Your phone: There's always that one rude person talking on their phone during the tour, don't let that be you. (Texting is just as rude). It's disrespectful and distracting to not only the tour guide but to everyone else on your tour. Be considerate and courteous, and remember you're setting an example for your child.
Your questions: It's hard, but hold back, and let your kids ask the questions-- at both the tour and information session. After all, they are the ones ultimately attending the school, and it's time they stop relying on you to speak for them. Also, don't waste everyone's time with questions that can be found easily on the college's website-most which are all extremely informative and comprehensive. And never ask tour guides personal questions that may make them uncomfortable, such as their GPA's, SAT scores, or financial aid packages.
Your agenda: This is not the time to catch up on your emails, schedule your doctor appointment for next Wednesday, console a friend, or make dinner reservations for later in the week. In other words, be present before and after the tour. Being out on the road is a great time to catch up, reflect on your visits, and have some fun together as a family.
Your college memories: Sure the quad might bring back memories of your ultimate Frisbee days and having lunch at the local pizza place may remind you of countless late-night pies, but too many stories of your collegiate days will turn your child off. Leave your nostalgia behind and look ahead to new college memories for you and your child--at their school!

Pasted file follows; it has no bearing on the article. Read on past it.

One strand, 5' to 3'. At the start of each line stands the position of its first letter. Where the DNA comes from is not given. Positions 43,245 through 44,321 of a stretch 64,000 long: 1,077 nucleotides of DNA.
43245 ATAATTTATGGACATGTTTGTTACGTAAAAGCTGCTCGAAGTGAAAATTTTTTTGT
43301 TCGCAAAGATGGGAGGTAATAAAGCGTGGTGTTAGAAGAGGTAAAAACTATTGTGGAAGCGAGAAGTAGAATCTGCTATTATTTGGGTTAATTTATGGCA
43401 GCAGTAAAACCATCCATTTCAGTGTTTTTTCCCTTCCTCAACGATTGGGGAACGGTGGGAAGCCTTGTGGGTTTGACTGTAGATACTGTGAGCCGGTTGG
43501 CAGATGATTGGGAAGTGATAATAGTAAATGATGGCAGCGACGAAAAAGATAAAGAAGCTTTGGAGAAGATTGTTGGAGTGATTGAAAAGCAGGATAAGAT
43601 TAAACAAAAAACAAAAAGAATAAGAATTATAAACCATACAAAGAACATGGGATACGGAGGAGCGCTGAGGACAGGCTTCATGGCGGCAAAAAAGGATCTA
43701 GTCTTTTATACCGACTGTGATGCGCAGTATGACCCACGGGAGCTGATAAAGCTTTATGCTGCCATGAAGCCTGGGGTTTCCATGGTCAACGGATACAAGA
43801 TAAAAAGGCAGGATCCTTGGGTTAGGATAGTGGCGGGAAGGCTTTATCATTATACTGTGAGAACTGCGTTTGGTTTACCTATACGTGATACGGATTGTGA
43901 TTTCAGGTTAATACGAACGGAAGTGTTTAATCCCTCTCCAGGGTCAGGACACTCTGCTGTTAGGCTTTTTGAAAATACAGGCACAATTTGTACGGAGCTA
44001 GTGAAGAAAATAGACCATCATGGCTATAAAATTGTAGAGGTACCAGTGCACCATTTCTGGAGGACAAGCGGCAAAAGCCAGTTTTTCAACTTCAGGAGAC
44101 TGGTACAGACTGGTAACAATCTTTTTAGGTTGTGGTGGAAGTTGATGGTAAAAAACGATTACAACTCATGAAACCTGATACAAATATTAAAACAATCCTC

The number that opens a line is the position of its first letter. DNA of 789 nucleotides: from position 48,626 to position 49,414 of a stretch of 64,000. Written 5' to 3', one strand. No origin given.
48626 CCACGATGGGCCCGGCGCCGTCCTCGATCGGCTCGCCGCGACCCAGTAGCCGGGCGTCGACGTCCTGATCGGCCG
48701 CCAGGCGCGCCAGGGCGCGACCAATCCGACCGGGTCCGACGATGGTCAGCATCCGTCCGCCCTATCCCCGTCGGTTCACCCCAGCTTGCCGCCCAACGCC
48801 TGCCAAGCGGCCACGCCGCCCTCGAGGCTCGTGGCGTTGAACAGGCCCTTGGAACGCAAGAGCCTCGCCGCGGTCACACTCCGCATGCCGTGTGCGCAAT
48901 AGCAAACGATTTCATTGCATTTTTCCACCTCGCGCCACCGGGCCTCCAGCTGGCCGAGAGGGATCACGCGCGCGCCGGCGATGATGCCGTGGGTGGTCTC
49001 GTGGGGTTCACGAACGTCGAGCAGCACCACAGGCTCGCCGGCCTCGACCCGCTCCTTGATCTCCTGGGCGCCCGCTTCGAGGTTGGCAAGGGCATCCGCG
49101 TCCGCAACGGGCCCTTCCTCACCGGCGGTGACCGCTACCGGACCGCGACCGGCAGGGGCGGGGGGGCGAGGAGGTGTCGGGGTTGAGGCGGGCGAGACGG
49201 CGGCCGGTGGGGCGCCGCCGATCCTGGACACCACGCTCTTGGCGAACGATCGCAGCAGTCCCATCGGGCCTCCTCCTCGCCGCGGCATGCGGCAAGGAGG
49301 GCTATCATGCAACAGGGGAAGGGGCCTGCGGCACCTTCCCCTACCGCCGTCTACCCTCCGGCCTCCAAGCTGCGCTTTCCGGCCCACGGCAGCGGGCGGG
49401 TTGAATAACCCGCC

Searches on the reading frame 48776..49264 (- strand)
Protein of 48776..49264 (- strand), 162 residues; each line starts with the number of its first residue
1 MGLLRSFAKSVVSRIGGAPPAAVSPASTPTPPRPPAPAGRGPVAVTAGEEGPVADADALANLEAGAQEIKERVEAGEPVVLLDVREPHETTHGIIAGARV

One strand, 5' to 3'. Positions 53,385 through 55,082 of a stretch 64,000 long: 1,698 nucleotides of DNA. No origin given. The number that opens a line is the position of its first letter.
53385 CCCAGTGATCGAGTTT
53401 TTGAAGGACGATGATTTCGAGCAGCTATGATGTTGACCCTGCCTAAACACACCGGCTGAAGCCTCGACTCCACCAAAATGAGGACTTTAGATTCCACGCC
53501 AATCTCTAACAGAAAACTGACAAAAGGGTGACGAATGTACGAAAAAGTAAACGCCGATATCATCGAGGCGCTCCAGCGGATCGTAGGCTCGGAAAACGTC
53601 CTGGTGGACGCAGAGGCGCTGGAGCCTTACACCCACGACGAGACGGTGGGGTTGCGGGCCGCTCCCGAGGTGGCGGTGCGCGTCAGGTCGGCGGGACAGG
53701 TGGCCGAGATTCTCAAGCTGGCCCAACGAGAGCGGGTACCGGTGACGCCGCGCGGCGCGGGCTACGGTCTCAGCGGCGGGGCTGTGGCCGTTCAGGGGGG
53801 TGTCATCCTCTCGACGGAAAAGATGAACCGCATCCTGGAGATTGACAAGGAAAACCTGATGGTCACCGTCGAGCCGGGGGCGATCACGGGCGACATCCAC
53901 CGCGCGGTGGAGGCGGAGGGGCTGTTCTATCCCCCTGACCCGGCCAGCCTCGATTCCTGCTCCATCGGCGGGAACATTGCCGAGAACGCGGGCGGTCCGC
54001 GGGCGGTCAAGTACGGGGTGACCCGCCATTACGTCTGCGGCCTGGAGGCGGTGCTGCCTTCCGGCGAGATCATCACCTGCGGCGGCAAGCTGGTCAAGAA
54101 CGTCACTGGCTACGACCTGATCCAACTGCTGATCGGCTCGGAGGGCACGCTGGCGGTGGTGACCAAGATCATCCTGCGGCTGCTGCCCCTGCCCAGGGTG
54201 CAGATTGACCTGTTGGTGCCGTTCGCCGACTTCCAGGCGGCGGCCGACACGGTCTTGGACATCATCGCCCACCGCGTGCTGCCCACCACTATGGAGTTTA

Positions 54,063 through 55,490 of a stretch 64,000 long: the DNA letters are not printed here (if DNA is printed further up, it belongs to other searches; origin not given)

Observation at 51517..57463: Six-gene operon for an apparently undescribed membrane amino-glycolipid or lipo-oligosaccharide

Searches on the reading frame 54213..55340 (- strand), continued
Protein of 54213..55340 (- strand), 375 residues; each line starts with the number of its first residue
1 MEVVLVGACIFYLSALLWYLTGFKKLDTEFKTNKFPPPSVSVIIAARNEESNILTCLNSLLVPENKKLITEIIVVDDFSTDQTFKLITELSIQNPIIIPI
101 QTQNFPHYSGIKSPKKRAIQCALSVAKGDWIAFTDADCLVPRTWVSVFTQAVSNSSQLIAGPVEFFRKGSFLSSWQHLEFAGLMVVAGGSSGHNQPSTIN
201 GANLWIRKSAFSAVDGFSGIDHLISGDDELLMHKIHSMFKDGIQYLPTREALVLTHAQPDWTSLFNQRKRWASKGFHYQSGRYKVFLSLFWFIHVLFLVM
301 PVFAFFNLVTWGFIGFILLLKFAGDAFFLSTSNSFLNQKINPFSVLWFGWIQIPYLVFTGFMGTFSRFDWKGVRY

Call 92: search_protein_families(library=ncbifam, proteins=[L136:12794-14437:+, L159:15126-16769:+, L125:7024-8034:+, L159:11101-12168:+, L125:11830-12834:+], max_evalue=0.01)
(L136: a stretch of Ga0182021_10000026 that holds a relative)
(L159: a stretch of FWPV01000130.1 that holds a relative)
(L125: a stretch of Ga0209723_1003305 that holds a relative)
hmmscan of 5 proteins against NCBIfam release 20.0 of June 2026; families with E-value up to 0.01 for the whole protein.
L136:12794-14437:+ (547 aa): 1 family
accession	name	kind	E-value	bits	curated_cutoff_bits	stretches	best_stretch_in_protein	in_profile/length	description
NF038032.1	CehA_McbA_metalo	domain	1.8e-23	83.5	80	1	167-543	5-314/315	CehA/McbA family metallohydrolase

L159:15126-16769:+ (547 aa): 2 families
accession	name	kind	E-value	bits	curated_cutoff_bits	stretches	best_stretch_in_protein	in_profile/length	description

Your college sweatshirt: We get it, you loved every minute of your four years at school and wear its colors with pride –just don't do it on the tour. On the one hand, do you really think your tour guide wants to see you advertising a rival university? It probably doesn't matter, but why express a preference for any particular school! If you're at your alma mater, you can probably get away with it, but expect eye rolls from your child.
Your fashion: Touring is not the time for stylish outfits or shoes, on most campuses, you'll be doing a lot of walking, and many are hilly. Afterward, we hope you'll spend some exploring the surrounding area. We like to bring a pair of Tevas or Birkenstocks with us during warm-weather trips and sneakers, loafers or low-heeled boots during colder months. Attire on college campuses is casual. It’s all about being comfortable, and unless you’re dining somewhere a step up, jeans will also carry you through to dinner.
Your music tastes: Make long car rides a democratic affair-- The goal is to have fun, not argue between rap, country or rock-n-roll. Decide on a playlist that makes everyone happy, download a podcast, or consider listening to a book on tape. Or how about a novel idea: turn off the stereo. Car trips are ideal times for conversation.
What should you bring? A sense of humor, patience, and a smile always goes a long way. Add an umbrella or raincoat for just-in-case scenarios, power bars, dinner reservations, and of course our downloaded itinerary for the inside scoop of the best places to explore beyond campus.
Enjoy and happy touring!